Say I have file paths like this:
my/long/directory/structure/index.js my/long/directory/structure2/index.js my/long/directory/structure3/index.js my/long/directory/structure.../index.js my/long/directory/structuren/index.js my/long/directory/index.js my/long/directory2/index.js my/long/directory.../index.js my/long/directoryn/index.js my/long/index.js my/index.js ...
I search for
d <n> i (e.g.
d 2 i or
d 3 i), and it gives this:
The questions are 2:
- How it actually matches the strings.
- How it returns the results as syntax highlighted.
For (1), there is the data structure and the algorithm. In terms of data structure, I have seen a lot of autocomplete-like functionality recommended to be implemented as a trie. That makes sense for keywords, but I don't see how that would work for a file path. As a start, it seems you could break it into individual directories/filenames:
my long directory structuren index.js
And have a trie for each level. That would allow at least for exact prefix match of the file path. I don't see how it would work for fuzzy match, as in a
d <n> i search. That search stretches over several layers of this multi-trie system. The only way I could seeing it return fuzzy results is by checking every file path from start to end, thus no better than simply doing a regexp match against each file path in its entirety. So I'm wondering what sort of data structure is actually used for fuzzy matching in this case.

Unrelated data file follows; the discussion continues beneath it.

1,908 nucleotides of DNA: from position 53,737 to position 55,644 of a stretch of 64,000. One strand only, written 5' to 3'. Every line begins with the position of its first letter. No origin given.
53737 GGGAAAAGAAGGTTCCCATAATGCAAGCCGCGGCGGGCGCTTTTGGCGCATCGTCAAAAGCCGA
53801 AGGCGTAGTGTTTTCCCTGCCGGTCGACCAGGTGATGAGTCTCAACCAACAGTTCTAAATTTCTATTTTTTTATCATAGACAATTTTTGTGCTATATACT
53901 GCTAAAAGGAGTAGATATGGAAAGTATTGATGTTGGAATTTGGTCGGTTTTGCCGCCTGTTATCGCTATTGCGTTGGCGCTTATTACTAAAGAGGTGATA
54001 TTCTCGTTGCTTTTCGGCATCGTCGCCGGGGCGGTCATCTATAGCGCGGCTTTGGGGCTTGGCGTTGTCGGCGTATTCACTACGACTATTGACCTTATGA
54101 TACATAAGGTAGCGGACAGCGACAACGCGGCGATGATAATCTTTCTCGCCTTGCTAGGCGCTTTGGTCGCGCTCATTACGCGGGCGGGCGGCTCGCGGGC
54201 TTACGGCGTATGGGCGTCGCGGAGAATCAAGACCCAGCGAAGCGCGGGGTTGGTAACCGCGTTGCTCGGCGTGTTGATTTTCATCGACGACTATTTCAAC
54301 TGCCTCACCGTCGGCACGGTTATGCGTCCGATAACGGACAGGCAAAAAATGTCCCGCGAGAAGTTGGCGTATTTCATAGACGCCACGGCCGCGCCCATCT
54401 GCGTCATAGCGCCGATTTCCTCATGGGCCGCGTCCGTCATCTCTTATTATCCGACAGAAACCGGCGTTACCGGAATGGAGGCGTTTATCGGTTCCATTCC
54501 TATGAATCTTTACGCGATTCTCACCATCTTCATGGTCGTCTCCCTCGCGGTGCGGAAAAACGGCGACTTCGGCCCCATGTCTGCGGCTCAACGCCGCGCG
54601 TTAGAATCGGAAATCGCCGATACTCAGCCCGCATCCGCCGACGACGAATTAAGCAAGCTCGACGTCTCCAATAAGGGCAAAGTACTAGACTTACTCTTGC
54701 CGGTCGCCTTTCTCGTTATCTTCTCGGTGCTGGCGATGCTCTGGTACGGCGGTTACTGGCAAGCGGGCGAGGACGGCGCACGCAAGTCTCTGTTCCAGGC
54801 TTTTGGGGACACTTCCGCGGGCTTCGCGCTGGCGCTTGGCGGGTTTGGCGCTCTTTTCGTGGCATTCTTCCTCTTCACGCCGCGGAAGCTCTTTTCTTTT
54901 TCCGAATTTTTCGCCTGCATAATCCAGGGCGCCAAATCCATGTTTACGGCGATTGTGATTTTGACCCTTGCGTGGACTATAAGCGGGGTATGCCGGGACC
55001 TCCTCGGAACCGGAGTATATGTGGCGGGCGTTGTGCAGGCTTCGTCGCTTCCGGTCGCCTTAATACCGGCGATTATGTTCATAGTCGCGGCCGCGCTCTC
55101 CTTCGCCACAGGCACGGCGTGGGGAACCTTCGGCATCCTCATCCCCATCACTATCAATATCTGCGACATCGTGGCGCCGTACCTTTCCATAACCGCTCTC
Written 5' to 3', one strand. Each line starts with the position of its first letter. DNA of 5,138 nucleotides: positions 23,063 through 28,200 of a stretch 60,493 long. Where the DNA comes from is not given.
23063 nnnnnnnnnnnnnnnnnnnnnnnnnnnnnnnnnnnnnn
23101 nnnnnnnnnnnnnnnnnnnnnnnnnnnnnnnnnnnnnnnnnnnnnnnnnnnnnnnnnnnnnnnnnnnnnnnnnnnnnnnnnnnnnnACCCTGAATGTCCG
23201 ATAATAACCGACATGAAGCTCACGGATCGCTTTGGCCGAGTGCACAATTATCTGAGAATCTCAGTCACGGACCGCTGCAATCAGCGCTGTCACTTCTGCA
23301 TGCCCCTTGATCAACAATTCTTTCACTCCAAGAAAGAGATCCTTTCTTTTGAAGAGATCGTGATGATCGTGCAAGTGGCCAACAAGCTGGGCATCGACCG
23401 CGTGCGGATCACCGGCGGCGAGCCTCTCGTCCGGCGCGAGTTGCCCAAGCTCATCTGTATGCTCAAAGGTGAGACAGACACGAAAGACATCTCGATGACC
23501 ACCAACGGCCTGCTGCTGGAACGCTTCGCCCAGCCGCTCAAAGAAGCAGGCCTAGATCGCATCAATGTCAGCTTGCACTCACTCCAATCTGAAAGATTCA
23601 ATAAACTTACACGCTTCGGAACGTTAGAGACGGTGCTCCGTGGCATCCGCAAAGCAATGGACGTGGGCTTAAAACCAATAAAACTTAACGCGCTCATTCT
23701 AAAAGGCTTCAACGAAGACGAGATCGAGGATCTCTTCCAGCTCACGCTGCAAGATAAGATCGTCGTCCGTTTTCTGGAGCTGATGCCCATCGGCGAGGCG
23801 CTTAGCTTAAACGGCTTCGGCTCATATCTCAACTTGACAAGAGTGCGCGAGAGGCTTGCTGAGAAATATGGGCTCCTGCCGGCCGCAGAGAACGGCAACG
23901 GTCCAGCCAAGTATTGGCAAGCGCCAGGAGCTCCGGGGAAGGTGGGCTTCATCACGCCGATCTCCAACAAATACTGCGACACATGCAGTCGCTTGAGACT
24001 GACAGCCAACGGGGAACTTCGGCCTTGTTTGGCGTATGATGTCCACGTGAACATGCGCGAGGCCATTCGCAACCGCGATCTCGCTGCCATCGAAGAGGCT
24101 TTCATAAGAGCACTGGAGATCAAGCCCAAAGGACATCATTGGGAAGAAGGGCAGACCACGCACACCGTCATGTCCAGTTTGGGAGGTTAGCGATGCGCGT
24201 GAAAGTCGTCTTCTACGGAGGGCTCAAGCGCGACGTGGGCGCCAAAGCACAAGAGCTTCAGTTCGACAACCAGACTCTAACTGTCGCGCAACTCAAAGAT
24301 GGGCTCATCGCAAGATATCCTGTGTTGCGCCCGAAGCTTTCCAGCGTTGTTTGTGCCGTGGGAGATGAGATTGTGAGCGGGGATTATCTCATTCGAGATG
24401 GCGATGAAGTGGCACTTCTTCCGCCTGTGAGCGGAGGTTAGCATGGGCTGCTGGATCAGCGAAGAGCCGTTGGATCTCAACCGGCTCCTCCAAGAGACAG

For (2), most fuzzy matching implementations I've seen are based on the levenshtein distance, and simply return a yes/no match, not a parse tree. Wondering if there are implementations that return the parse tree, or there are alternative ways to accomplish this. That way you can easily syntax highlight without having to resort to a hack that duplicates some of the work of finding the matching parts of the file text from the frontend.